A federal jury in Maine this week awarded a former foreman for Springfield Terminal Railway Co. $400,000 after finding that he was wrongfully fired for protesting a supervisor’s orders to force an untrained worker to clean up a 2011 chemical spill in North Yarmouth.

At the end of a four-day trial in U.S. District Court in Portland presided over by Judge Nancy Torresen, the jury on Thursday awarded Jason Worcester $150,000 in back pay and compensation and $250,000 in punitive damages.

Worcester, who had worked in the railway’s signal department for 16 years, filed a federal whistleblower complaint, then a federal lawsuit against the company after being fired on Nov. 28, 2011.

The railway carrier accused Worcester of being insubordinate, quarrelsome, critical of the company and interfering with performance at a work site at Field Road and East Elm Street in North Yarmouth on Oct. 7, 2011, a day after 20 to 50 gallons of hydraulic fluid were spilled onto the railroad bed, according to court records.

An assistant superintendent for the railway, Kenneth Pelletier, ordered a company trainee with little experience, Jeff Butland, to operate an excavator to clean up the spill, both sides agreed in court filings.

Worcester arrived, stopped Butland from operating the excavator and talked with an investigator from the state Department of Environmental Protection who was at the site. Pelletier then ordered Worcester to leave the work site,

The DEP investigator, Ann Hemenway, testified at a court deposition in 2013 under questioning by Worcester’s attorney, Marc Wietzke, that while Worcester was politely talking to her about the chemical spill, Pelletier confronted her in a “very loud” and aggressive manner and began yelling at her, according to the transcript of the deposition.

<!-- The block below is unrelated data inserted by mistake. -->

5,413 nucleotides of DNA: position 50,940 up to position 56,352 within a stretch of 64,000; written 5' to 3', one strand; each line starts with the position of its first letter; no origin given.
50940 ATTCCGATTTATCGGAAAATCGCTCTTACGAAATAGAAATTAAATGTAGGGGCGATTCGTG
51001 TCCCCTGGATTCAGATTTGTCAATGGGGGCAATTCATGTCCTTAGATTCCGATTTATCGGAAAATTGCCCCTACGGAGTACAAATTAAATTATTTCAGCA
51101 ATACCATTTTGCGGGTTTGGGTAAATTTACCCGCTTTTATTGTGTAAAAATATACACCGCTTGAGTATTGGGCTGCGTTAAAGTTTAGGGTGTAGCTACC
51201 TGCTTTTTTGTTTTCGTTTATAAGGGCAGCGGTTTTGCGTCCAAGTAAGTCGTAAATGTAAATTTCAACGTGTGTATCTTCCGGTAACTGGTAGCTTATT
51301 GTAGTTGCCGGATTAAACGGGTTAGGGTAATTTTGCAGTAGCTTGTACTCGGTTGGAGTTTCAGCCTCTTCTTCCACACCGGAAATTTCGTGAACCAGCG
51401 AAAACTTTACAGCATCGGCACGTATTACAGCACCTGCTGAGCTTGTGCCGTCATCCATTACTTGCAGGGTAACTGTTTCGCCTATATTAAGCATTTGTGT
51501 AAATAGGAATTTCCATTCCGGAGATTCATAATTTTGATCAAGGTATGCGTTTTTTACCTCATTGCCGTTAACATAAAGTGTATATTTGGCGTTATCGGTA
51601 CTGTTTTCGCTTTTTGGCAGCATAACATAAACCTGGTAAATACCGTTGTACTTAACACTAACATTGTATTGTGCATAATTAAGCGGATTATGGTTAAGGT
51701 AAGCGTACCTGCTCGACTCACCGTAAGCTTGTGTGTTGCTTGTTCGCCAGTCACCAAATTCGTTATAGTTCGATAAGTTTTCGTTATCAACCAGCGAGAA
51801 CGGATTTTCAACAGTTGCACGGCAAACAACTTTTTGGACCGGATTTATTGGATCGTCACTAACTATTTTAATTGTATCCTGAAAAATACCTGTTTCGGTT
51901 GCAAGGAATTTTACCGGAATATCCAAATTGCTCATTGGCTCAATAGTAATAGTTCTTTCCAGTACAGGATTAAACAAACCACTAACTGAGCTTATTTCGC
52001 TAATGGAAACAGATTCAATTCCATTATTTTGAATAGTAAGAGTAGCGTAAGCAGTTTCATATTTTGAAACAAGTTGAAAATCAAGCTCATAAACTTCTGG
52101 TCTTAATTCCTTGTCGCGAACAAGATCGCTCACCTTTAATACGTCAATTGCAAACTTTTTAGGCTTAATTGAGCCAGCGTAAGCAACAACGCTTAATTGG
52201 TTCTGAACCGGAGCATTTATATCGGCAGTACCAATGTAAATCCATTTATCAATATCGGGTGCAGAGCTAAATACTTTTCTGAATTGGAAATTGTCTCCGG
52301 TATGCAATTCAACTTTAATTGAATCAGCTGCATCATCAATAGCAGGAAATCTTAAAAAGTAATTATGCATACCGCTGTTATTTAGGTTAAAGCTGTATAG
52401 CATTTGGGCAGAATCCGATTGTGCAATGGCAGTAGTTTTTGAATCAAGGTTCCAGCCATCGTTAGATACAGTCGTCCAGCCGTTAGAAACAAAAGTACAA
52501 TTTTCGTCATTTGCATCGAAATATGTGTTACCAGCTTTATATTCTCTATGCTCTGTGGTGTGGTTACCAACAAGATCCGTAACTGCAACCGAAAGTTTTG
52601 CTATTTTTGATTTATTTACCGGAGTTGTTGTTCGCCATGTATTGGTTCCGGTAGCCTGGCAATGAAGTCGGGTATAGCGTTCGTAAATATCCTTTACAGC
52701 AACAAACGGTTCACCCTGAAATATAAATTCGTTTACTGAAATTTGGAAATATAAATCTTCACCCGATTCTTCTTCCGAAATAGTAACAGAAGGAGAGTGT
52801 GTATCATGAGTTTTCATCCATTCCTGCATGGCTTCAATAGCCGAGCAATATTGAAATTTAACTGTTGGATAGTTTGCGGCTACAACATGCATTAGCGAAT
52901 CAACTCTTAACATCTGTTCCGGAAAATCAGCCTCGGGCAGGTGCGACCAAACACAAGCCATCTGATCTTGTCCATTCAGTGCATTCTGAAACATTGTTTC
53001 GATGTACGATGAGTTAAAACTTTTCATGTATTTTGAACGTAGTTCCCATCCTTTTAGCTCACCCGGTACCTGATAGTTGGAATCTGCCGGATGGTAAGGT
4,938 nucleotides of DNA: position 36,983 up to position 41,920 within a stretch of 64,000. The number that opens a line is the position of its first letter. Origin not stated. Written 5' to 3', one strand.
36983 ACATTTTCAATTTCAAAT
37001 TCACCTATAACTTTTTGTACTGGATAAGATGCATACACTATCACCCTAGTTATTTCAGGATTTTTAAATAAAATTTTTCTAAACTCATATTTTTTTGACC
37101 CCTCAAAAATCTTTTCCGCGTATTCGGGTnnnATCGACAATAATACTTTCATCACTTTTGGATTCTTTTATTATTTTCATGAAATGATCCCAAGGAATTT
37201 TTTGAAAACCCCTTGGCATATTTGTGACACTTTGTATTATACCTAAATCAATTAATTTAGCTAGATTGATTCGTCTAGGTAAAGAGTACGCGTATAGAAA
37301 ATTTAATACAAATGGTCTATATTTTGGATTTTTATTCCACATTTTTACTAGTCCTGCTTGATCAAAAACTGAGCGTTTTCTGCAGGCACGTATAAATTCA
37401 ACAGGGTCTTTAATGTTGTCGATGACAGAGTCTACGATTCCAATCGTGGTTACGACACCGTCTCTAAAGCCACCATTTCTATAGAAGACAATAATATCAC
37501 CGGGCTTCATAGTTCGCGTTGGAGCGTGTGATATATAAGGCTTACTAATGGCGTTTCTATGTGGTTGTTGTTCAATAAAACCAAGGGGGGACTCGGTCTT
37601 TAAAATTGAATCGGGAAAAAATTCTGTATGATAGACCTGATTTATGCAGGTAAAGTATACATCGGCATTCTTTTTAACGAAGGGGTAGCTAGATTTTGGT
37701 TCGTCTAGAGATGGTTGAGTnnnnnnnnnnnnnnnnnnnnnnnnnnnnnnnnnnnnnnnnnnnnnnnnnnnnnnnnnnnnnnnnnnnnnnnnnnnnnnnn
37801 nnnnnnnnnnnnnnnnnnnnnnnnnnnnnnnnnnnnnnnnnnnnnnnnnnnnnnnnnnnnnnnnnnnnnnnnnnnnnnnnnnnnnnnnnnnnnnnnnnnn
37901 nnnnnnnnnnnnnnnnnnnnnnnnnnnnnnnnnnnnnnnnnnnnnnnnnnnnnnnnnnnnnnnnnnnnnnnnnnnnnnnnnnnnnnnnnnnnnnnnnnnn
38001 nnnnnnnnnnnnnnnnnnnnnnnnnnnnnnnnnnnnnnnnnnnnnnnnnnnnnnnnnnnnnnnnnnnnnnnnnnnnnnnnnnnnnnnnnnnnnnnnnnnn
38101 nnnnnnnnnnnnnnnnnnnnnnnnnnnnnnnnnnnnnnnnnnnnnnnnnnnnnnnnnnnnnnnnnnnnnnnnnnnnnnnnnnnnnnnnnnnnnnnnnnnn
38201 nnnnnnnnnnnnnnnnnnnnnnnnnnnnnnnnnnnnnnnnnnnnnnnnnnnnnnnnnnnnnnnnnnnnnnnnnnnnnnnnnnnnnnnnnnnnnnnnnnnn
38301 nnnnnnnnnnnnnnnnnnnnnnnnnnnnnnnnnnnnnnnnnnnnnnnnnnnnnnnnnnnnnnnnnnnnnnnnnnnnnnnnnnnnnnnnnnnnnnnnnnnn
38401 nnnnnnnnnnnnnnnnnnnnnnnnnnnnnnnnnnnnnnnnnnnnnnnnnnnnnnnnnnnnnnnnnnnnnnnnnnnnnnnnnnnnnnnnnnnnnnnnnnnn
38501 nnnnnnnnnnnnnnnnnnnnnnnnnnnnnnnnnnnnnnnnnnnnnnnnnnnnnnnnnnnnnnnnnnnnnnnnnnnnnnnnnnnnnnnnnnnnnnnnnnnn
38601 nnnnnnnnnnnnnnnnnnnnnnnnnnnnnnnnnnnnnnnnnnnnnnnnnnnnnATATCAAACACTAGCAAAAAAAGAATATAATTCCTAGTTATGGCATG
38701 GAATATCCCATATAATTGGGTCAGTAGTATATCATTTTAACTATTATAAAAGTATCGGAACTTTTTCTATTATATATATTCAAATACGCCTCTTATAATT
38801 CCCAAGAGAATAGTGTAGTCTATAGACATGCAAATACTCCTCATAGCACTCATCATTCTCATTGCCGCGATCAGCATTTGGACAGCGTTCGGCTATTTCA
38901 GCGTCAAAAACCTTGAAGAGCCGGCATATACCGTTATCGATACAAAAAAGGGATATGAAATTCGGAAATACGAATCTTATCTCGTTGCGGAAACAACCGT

“Mr. Worcester was terminated for doing what he felt necessary to protect the safety of an employee under his charge until he could get answers showing the safety concerns were being met,” Wietzke said in a 2012 whistleblower complaint to the federal Occupational Safety and Health Administration.

Worcester, Pelletier, Butland and Hemenway were among more than a dozen witnesses called to testify at the trial, according to court records.

Wietzke did not return a phone message left with his Garden City, New York, law office on Friday seeking comment.

An attorney for Springfield Terminal Railway, Megan Randlett of the Bangor law firm Eaton Peabody, also did not return a phone message Friday.

Springfield Terminal Railway is a subsidiary of Pan Am Railways, which is based in Billerica, Massachusetts. Pan Am is the largest railroad company in New England.